Dating: Create a Dating Contract with Your Teenager
It would probably be an understatement to say that dating is an important part of a teenager’s life. In one study, researchers found that high school students consistently rated the time spent alone with an opposite-sex partner as the time when they were happiest and most satisfied with life. Therefore, as parents, how can you tell if your son or daughter is ready to date? Our parents struggled with this same question, especially after my (Michael’s) first serious date as a sophomore in high school.
Greg was returning home from college for the holidays and wanted to double-date the following weekend. Since I had never been on a date, I emphatically tried talking him out of the idea. However, because of that “older brother” thing, he talked me into it. As the weekend rapidly approached, I still hadn’t asked anyone. Late Thursday night, I finally called the only girl I thought would say yes. Her name was Stacey and she sat next to me in Geometry class. I reasoned that she was my best chance because we’d laughed about struggling with the same geometric calculation once. Although our previous interaction wasn’t very deep, at least we’d made eye contact. To my surprise she said yes. Obviously she had no idea what she was getting into!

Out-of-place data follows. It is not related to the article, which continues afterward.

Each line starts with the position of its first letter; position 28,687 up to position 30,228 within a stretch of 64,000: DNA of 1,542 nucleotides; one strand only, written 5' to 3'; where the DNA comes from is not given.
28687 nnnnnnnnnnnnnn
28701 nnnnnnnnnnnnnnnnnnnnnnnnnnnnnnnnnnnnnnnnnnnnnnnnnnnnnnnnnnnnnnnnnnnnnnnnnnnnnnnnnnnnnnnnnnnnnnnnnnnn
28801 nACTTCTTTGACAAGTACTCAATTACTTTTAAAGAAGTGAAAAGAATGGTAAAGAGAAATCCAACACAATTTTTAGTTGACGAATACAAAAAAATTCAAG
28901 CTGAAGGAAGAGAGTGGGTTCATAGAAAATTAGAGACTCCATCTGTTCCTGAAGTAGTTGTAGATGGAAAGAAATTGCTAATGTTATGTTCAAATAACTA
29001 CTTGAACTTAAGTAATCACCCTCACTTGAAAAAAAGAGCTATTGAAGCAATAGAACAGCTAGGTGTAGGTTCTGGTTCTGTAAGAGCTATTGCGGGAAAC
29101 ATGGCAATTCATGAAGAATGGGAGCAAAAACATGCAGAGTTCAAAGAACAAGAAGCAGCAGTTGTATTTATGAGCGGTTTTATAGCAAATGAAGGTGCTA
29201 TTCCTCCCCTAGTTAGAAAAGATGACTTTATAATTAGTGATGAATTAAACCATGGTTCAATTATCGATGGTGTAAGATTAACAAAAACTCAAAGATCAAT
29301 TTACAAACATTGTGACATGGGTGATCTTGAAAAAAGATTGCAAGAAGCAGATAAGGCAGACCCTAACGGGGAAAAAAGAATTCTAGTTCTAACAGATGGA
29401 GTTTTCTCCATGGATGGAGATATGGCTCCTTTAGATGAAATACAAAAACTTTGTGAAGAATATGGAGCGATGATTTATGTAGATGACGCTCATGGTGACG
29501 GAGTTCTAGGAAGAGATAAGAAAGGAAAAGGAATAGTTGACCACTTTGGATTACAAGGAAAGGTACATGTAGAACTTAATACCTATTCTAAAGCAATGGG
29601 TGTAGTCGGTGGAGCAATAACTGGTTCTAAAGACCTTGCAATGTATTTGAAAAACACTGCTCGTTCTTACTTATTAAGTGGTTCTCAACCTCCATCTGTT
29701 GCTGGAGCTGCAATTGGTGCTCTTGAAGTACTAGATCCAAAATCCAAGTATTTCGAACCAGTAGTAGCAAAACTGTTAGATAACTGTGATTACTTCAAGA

Our date started off slow, and by the time we reached the restaurant, we’d spoken a total of three words. Thinking that we could deal with the silence if we had food to eat, Stacey and I went to the salad bar. However, while placing fruit on my plate, somehow I flipped a large piece of watermelon against Stacey’s forehead. Stunned, Stacey let the watermelon slowly drip off her forehead — casually kicking it under the food bar. Without saying a word, she then moved to the next food container. I was humiliated.
Did my disastrous experience mean that I wasn’t ready to date? It’s possible that I wasn’t prepared, but before that night my family and I did something that helped me make a wise decision about dating. What we did is the same thing that other families can do to help determine if their teenagers are ready to begin dating as well.
CREATING A DATING CONTRACT
What can parents do specifically to assist their teenagers in making a decision about dating? As we help parents answer this difficult question, we encourage them to develop a dating contract. Growing up in our family, our parents required us to demonstrate that we understood three important character qualities before we could date: honor, responsibility, and resistance to peer pressure.
Having a written contract helps take the pressure off guessing when a teen is ready to date. It’s impossible to say that someone is ready to date at a specific age. Instead, dating readiness should be the result of a teenager displaying certain internal character qualities. Several months before I had asked Stacey out, my parents had agreed that I’d demonstrated the necessary integrity according to our contract. Listed below are the three areas that we needed to develop before dating.